A cult novel by Joan Lindsay that became a cult movie, directed by Peter Weir, Picnic at Hanging Rock has long exerted a powerful influence on the Australian psyche – so much so that even to this day, this entirely fictional story is believed by most Australians to be based on fact. (I believed it myself for years and even after I read the truth of the matter, somehow managed to forget about it until I began re-researching for this review).
Weir’s film made a huge impression on me when I first saw it in 1975, so I was very interested to see how its themes of the conflict between the barbarity of nature and the suffocating repression of Victorian society would translate to the stage. This joint production by Malthouse Theatre and Black Swan Theatre, I am assured, is based more closely on the original novel, but I was indebted to my knowledge of the movie, which helped me to follow what was going on – something I felt I might not have been so sure of if I’d come to it totally unprepared.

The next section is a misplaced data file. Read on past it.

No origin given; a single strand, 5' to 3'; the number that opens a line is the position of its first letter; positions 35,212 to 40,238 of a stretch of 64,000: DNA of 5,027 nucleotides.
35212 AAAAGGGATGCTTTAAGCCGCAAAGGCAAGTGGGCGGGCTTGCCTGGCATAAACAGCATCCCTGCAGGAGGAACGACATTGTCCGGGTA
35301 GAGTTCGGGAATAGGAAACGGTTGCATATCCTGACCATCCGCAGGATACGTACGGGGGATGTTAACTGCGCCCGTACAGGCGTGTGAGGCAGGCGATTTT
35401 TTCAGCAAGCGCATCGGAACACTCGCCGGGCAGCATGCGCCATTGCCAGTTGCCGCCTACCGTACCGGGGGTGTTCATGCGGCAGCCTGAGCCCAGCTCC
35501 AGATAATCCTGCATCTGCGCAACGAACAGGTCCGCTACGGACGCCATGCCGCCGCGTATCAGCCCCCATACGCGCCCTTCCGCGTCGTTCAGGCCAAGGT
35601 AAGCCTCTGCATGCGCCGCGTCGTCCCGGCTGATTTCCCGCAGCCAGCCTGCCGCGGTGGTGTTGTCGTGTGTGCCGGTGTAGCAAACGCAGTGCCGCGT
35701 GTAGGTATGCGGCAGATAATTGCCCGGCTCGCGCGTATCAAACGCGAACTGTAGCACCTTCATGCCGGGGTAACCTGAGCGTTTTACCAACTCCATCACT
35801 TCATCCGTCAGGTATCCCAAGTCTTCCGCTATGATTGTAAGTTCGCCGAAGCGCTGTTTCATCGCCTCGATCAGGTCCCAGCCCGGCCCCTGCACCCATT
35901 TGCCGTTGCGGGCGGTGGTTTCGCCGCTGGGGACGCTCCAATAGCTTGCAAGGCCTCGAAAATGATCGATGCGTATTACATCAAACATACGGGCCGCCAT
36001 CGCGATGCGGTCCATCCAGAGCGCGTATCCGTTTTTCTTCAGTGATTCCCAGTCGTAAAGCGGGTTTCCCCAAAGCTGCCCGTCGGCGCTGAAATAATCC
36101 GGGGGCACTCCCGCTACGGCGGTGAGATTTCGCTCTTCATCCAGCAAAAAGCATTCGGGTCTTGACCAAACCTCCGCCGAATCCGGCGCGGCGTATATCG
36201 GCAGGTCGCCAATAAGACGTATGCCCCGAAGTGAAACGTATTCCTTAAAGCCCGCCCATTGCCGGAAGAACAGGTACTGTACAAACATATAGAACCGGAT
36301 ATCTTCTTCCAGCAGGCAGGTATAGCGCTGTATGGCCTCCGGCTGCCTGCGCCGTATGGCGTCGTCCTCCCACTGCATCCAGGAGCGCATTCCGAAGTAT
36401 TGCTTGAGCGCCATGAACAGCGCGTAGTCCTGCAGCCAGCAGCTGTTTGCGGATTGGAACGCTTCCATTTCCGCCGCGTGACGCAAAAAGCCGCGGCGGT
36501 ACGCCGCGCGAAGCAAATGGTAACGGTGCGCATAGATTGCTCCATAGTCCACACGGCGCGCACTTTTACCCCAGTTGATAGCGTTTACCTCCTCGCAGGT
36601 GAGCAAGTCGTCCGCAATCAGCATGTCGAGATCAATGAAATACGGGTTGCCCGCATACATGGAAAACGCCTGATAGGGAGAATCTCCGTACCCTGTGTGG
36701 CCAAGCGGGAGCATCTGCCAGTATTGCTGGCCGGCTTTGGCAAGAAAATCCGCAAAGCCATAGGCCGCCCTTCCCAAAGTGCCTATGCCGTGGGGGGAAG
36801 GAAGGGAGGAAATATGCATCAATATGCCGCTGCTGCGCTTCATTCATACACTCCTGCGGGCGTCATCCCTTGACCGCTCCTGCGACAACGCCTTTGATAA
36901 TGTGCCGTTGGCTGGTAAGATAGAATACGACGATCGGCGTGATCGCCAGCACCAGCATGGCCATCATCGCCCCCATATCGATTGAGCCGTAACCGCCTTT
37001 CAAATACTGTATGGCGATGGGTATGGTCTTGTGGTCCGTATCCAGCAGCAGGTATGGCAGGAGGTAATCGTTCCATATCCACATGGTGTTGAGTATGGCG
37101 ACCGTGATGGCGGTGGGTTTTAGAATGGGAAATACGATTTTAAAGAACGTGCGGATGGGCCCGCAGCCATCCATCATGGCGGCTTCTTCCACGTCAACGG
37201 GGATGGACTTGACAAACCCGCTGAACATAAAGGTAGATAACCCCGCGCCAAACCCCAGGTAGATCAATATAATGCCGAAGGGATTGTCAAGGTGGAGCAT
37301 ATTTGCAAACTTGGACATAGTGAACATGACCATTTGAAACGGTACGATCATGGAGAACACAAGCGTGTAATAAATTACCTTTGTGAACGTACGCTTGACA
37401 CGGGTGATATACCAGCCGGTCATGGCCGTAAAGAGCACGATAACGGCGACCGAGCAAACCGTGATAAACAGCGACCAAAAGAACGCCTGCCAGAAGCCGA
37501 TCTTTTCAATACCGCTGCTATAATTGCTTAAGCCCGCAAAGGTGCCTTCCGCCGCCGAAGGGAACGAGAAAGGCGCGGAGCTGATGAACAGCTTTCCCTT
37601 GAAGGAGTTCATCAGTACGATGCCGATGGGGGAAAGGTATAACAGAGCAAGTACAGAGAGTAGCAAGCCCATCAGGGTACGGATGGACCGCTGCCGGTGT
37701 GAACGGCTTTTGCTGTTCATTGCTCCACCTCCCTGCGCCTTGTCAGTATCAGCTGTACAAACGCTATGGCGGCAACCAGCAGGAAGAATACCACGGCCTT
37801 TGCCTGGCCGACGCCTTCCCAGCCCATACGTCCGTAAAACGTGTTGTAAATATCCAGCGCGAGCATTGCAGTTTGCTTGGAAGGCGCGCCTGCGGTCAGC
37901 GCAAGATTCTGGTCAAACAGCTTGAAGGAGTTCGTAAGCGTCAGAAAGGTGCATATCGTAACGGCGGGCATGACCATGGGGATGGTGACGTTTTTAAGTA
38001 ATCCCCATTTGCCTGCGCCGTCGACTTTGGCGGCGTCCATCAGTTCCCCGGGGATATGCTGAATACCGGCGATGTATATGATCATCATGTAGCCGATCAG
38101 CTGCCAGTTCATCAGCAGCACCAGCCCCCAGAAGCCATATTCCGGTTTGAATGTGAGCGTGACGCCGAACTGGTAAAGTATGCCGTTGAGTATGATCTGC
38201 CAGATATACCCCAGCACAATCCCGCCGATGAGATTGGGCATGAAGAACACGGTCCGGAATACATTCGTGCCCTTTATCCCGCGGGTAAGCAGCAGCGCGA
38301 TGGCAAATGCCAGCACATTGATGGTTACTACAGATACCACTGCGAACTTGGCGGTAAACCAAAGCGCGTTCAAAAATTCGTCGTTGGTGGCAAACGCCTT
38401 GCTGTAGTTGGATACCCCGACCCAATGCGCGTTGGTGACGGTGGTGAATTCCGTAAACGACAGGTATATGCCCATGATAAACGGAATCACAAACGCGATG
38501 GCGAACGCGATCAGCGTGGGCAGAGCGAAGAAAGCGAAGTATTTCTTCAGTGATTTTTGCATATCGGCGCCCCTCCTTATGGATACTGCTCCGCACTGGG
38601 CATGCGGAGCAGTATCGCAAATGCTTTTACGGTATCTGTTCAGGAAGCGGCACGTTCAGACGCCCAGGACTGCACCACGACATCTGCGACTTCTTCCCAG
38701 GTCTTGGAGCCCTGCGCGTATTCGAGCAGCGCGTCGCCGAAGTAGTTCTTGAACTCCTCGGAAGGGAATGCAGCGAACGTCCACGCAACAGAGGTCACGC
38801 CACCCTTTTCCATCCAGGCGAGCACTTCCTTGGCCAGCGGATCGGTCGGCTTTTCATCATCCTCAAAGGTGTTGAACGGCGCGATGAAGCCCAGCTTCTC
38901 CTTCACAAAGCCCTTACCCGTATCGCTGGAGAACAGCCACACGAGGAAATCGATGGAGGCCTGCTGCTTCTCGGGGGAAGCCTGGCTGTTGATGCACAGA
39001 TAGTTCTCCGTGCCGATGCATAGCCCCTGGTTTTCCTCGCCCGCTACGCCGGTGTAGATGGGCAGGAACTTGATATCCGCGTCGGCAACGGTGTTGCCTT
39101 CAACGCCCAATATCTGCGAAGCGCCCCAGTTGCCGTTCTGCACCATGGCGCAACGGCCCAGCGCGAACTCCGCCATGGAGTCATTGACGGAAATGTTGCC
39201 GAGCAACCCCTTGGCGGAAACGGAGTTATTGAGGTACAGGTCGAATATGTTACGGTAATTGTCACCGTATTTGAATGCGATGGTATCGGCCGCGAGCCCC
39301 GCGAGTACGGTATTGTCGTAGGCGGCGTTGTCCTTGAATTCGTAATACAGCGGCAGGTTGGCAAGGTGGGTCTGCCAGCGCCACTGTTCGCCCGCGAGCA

The staging is spartan to say the least – an oblong grey box, overhung by some kind of tree limb. There are five female performers who first present themselves as contemporary schoolgirls. Standing in line, they begin to tell us the ‘facts’ of the case – the class visit to the titular rock on Valentine’s Day 1900, resulting in the disappearance of three girls and one of their teachers. The first scene is slow, drawn out (and perhaps a tad overlong) but as the narrative continues, the actors begin to take on character roles from the original story and things become a lot more interesting. Scenes are presented as short vignettes, with illuminated titles, each one followed by a sudden and complete blackout. Each time the lights snap on again, the characters or props have changed dramatically, amplifying a genuine sense of mystery and magic.
The performances are all assured, though I particularly liked Elizabeth Nabben’s turn as the acerbic headmistress, Miss Appleyard and Amber McMahon’s as Michael Fitzhubert, the lovestruck young man who goes in search of the lost girls and actually manages to find one of them. The effective sound design by J. David Franke also deserves a mention, incorporating a whole range of sounds from nature mixed in with whispers, groans and sighs, giving the proceeding the atmosphere of a classic Victorian ghost story.
Whilst not achieving the power of Weir’s iconic film, this is nonetheless a fascinating and thoughtful production that deserves your attention.